~Unknown

It's important to be unique

It’s important to be unique

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Comments 3

  • Avatar
    Sara : Sep 15th

    Hi I’m sorry to hear about your kitty. I am a vet tech so there is a special place in my heart for all fur babies, and I too have an orange cat and they are the best! I hope the vet can figure out a solution for whatever is wrong and I commend you for not being selfish and making his best interests and comfort top priority. I will be hiking next year with my dog and I would definitely benefit from connecting with you for some experienced and advice about your own journey with your pup.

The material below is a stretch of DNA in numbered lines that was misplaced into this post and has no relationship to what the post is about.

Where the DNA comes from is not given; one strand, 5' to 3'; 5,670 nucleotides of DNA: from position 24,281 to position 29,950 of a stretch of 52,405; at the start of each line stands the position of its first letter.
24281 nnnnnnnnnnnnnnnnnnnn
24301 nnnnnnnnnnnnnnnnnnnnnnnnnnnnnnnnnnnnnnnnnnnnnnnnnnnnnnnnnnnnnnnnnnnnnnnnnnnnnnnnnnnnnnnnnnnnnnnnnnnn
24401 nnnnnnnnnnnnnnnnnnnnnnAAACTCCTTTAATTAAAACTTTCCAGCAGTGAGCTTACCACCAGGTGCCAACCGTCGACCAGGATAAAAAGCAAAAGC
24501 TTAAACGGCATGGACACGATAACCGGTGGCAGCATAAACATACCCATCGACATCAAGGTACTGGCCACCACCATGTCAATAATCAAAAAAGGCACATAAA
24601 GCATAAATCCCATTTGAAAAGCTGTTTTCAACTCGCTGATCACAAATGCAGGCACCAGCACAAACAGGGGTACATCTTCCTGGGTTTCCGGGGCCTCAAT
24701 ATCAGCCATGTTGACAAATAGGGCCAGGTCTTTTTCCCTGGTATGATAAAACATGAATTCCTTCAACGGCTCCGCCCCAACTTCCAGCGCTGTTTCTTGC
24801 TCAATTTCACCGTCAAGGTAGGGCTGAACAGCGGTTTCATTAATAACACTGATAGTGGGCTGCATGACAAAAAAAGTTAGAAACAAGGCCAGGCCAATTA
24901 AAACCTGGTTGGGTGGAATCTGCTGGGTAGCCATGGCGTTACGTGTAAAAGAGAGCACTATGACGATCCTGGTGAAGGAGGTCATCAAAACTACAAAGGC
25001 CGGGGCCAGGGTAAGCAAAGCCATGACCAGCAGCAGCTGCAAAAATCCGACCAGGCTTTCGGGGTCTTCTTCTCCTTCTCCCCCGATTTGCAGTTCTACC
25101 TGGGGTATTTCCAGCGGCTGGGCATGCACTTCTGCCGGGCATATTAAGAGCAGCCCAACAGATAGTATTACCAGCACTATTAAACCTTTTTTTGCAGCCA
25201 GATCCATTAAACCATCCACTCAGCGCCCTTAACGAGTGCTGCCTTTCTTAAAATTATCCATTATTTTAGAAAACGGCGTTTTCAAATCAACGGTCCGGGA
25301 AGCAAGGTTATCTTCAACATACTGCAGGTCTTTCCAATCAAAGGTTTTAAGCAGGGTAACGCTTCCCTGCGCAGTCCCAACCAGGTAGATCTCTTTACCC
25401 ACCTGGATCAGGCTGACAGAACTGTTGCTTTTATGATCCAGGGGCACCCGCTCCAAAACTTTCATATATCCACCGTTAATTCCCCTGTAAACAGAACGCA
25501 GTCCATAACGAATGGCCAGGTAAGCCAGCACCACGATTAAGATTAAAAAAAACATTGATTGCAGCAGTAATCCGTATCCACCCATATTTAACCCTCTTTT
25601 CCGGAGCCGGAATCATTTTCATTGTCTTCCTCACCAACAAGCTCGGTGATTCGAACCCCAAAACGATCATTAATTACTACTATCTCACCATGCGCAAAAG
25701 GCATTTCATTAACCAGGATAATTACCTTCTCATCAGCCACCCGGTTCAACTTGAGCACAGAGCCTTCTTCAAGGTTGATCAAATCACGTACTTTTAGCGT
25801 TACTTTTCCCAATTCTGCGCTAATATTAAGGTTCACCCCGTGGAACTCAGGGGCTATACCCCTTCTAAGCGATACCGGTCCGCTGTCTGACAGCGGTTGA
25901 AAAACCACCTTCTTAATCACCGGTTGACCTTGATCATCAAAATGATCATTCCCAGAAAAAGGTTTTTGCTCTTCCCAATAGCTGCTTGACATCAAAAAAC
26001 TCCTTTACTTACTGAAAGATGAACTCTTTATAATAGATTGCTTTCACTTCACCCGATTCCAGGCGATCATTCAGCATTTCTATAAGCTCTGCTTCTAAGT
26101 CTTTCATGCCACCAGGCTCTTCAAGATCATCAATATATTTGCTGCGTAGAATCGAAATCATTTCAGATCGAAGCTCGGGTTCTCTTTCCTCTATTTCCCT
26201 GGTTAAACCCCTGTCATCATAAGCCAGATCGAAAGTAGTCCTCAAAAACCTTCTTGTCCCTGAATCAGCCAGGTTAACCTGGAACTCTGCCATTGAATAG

Reply
    • Avatar
      Bookie : Sep 16th

      would be more than happy to share my experience of hiking with my dog. It changes the entire dynamic of your hike in comparison to those who hike without. Thank you also for your support regarding my cat and the choices I’m making regarding his care. He’s lived a long life and has been an amazing companion. I truly want what is best for him!

      Reply